During a visit to Israel last month, Silver met with top officials of IAI to discuss building a maintenance facility at an abandoned Air Force base in upstate Rome.
Other states are interested in the deal, and a spokesman for Gargano told the New York Post that Silver had endangered the plan by discussing it openly while in Israel.
That prompted this reply from Silver: "’Nightclub’ Charlie Gargano has never left Manhattan because he’s too busy promoting himself," he fumed in a phone interview from the statehouse Monday. "We had lunch with top officials, they agreed to come to New York and talk and even take in a basketball game. We will keep moving forward despite Nightclub Charlie’s political hits. Apparently all he wants to do is go to nightclubs and not look for business in New York."
It’s hard to imagine any good news for UJA-Federation’s network during this austere budget cycle, but government liaison Ron Soloway reports that a cost-of-living increase for agency workers in state-funded workers has been upheld in the governor’s budget proposal. The same goes for funds for refugee and child welfare services. The number of beds in mental health facilities also was increased.
But every silver lining has its cloud. A $1.2 million allocation to provide counseling, nursing, referral and other services for seniors in naturally occurring retirement communities has been eliminated. Also axed were universal pre-K programs, which are operated at such facilities as the Samuel Field Y in Queens and Shorefront Y in Brooklyn. The state also will reduce reimbursements to nursing homes and home care and cut back on youth development programs under the plan outlined by Gov. George Pataki.
Two rabbis, a Sephardic billionaire, a classical violinist and a punk rocker were among the late Jewish personalities feted by the City Council last week when it renamed 38 streets. A stretch of Rivington Street on the Lower East Side is now Rabbi Yaakov Spiegel Way, named for the spiritual leader of the Roumanisher Shul. The stretch of West Street in front of the Museum of Jewish Heritage in Battery Park City will be known as Edmond J. Safra Place in honor of the Republic Bank founder and philanthropist. A block of Newport Avenue in Belle Harbor, Queens, is now Rabbi Joseph Weiss Avenue, for the leader of the West End Temple.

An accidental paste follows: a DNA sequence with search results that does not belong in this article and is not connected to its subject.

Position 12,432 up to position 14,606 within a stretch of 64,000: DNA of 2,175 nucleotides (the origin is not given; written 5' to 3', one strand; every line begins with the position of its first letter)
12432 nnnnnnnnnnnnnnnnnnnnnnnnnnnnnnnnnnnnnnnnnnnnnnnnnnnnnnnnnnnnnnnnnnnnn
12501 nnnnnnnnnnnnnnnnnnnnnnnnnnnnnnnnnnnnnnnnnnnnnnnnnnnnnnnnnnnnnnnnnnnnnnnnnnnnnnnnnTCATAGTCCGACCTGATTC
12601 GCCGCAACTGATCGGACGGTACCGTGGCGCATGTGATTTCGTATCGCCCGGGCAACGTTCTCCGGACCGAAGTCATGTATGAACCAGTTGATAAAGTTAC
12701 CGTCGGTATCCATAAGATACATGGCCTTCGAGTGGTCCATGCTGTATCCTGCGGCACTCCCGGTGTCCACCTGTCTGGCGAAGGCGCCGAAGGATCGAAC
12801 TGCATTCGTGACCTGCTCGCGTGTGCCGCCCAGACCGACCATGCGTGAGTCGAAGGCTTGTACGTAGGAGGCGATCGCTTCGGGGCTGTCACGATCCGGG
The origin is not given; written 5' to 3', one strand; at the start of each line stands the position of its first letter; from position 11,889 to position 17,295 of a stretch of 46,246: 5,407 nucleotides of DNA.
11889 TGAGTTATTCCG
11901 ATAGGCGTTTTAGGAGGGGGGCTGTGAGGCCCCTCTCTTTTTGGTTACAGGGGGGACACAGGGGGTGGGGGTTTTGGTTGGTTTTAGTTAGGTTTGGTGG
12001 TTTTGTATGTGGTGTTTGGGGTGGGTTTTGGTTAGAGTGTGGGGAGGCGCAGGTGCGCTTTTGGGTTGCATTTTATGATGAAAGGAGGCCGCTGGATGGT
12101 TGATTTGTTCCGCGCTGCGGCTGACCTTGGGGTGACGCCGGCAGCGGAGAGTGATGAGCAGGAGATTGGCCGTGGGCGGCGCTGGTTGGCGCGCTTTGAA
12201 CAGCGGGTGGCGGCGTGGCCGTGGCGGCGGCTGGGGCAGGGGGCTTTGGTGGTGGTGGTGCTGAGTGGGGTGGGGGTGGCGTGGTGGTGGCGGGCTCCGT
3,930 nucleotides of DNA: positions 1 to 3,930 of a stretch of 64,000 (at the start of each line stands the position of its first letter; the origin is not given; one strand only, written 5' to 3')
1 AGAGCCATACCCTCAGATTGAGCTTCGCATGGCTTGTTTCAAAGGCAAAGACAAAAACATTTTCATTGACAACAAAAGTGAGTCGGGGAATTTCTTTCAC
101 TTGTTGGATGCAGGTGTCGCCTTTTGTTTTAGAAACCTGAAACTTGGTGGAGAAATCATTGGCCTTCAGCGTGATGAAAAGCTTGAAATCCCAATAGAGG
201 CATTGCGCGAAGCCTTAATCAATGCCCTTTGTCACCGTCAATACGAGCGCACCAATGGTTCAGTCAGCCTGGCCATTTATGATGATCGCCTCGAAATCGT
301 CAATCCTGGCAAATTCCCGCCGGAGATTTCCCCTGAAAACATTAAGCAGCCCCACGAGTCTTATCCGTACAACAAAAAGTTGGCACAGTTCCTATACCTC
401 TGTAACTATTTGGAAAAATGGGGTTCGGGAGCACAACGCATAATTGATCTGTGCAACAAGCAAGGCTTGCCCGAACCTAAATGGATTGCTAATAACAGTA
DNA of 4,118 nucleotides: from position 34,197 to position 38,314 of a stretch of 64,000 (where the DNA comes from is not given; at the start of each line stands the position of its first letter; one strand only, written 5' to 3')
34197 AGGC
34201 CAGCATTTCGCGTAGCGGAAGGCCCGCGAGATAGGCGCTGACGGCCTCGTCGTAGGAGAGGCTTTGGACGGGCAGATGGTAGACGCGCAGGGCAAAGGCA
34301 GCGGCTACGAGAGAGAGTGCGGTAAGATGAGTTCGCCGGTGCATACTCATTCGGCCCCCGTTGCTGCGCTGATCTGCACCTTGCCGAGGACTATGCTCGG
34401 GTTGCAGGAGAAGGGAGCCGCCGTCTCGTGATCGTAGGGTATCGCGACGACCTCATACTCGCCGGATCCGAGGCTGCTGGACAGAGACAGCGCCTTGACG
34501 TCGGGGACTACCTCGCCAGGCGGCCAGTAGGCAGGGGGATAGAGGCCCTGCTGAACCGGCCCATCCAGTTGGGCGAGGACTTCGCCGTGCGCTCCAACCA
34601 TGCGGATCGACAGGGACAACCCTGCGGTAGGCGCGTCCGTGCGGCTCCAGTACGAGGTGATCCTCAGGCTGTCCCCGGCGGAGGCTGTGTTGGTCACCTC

The corner of West 57th and Seventh in Midtown is now Isaac Stern Place, while Joey Ramone Place is at the Bowery between First and Second avenues.
The 38 changes will cost the city $16,353 for 156 new signs, according to a fiscal impact statement.
City Comptroller William Thompson recently announced that for the first time, his office has invested municipal pension funds in State of Israel Bonds. Thompson purchased $5 million worth of floating rate bonds, due in 10 years, on behalf of the public school teachers’ retirement plan.
Councilman Tony Avella of Queens has sponsored a resolution condemning American Express, Visa, MasterCard and Discover for doing business with a Web site run by the National Alliance, a racist group that has posted fliers in Queens. The cards may be used to purchase materials sold on the site.
Councilmember Eva Moskowitz of Manhattan is earning praise from her colleagues for dedication. Five days after giving birth to her second son, Dylan, Moskowitz popped into the Council chamber last week, infant in hand, just in time to cast her vote on a slew of proposals. "I vote yes on all,"said Moskowitz. "And so does the baby."